A college education is widely recognized as the best way to ensure higher career earnings. But new research reveals that the wage boost college grads experience is also largely determined by their socioeconomic status growing up.
Kids who grew up in low-income families experience a smaller “bachelor’s bump” in earnings than their cohorts who came from high-income families, according to a report from the Brookings Institution’s Brad Hershbein.
“If you are among the fortunate few who grow up poor and manage to earn a bachelor’s degree, you might reasonably expect your earnings potential to rise by the same proportion as that of other people who earn a bachelor’s degree,” Hershbein writes. “Your actual level of earnings may not match others, but the percentage increase, relative to a high school diploma, ought to be comparable.”
But it’s not.
Hershbein says college grads who grew up poor and go on to earn a bachelor’s degree earn roughly 20 to 30 percent less than their degree-earning classmates who were born into a higher socioeconomic background. And the earning gap continues to grow over time. Hershbein writes:
Bachelor’s degree holders from low-income backgrounds start their careers earning about two-thirds as much as those from higher-income backgrounds, but this ratio declines to one-half by midcareer. For individuals without a postsecondary credential, the pattern is less marked. Those from low-income backgrounds initially earn 80 percent as much as those from a higher-income background, dropping to 70 percent by midcareer.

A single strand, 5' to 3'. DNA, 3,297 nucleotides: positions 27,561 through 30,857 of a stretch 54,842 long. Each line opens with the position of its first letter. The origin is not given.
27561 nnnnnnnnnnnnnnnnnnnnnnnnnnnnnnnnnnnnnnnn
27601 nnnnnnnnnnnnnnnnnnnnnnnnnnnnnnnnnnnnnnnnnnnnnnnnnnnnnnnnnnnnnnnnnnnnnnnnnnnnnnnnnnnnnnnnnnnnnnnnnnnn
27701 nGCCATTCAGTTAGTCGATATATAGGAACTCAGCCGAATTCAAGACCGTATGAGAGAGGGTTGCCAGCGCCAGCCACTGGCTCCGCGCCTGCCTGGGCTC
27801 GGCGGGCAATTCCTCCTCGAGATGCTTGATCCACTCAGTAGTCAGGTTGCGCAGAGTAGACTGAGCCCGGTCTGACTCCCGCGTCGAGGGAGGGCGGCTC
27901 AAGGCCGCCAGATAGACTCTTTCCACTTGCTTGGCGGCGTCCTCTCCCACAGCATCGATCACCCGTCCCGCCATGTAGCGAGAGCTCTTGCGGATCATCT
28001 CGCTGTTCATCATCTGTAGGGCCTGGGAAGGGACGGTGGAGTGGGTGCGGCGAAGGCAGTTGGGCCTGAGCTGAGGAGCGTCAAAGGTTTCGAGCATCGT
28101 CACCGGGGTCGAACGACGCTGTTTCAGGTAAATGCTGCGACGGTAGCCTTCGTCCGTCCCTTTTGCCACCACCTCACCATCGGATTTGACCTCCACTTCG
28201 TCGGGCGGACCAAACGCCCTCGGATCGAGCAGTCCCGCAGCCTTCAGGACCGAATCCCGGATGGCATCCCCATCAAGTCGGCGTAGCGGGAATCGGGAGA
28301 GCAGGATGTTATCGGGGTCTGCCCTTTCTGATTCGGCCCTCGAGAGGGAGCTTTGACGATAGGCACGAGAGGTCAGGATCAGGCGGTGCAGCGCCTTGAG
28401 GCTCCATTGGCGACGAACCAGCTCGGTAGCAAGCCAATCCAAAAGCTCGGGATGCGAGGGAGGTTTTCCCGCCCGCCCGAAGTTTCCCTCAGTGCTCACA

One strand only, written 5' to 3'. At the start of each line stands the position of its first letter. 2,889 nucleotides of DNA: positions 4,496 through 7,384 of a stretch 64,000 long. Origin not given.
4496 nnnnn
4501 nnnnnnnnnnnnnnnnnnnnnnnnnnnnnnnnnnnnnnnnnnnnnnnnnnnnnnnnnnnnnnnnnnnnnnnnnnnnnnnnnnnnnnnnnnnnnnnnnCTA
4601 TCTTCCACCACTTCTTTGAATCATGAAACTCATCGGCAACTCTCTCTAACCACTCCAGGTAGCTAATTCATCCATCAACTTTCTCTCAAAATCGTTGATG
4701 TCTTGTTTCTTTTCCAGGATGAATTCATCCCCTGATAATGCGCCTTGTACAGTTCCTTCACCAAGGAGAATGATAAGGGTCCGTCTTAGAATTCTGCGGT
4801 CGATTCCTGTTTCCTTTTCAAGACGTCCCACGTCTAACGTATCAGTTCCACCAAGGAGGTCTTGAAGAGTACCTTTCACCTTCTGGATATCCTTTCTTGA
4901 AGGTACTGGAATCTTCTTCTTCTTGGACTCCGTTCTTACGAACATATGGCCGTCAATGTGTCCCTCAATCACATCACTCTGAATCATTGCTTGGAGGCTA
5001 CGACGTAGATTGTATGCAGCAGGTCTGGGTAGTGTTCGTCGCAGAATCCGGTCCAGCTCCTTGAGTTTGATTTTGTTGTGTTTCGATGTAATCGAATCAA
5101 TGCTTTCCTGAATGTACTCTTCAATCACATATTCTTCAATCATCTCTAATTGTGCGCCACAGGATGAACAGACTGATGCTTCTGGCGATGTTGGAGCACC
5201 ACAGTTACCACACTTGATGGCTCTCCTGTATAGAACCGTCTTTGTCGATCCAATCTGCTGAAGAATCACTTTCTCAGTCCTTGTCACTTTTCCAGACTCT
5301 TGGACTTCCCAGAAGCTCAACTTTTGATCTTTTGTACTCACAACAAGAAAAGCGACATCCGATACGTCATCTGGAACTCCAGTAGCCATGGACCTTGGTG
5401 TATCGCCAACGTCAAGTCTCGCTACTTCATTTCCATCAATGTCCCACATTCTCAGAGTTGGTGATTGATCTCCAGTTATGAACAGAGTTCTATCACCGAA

The report is based on data from the Panel Study of Income Dynamics, which has tracked the economic status of 18,000 Americans in 5,000 families since 1968.
So, what’s behind the earning gap in college grads who grew up poor and those who were raised with money?
“There are a host of possibilities, from family resources during childhood and the place where one grew up, to the colleges that low-income students attend,” Hershbein writes, adding that he and his colleagues are looking into those factors and others to determine their impact on earnings.
But considering a college degree is often touted as the best way to lift Americans out of poverty and fight income inequality, the research suggests that a more comprehensive approach to income inequality in the United States may be necessary.
“If a college degree is not the great equalizer we hoped, strategies to increase social mobility by promoting postsecondary education will fall short,” Hershbein explains.
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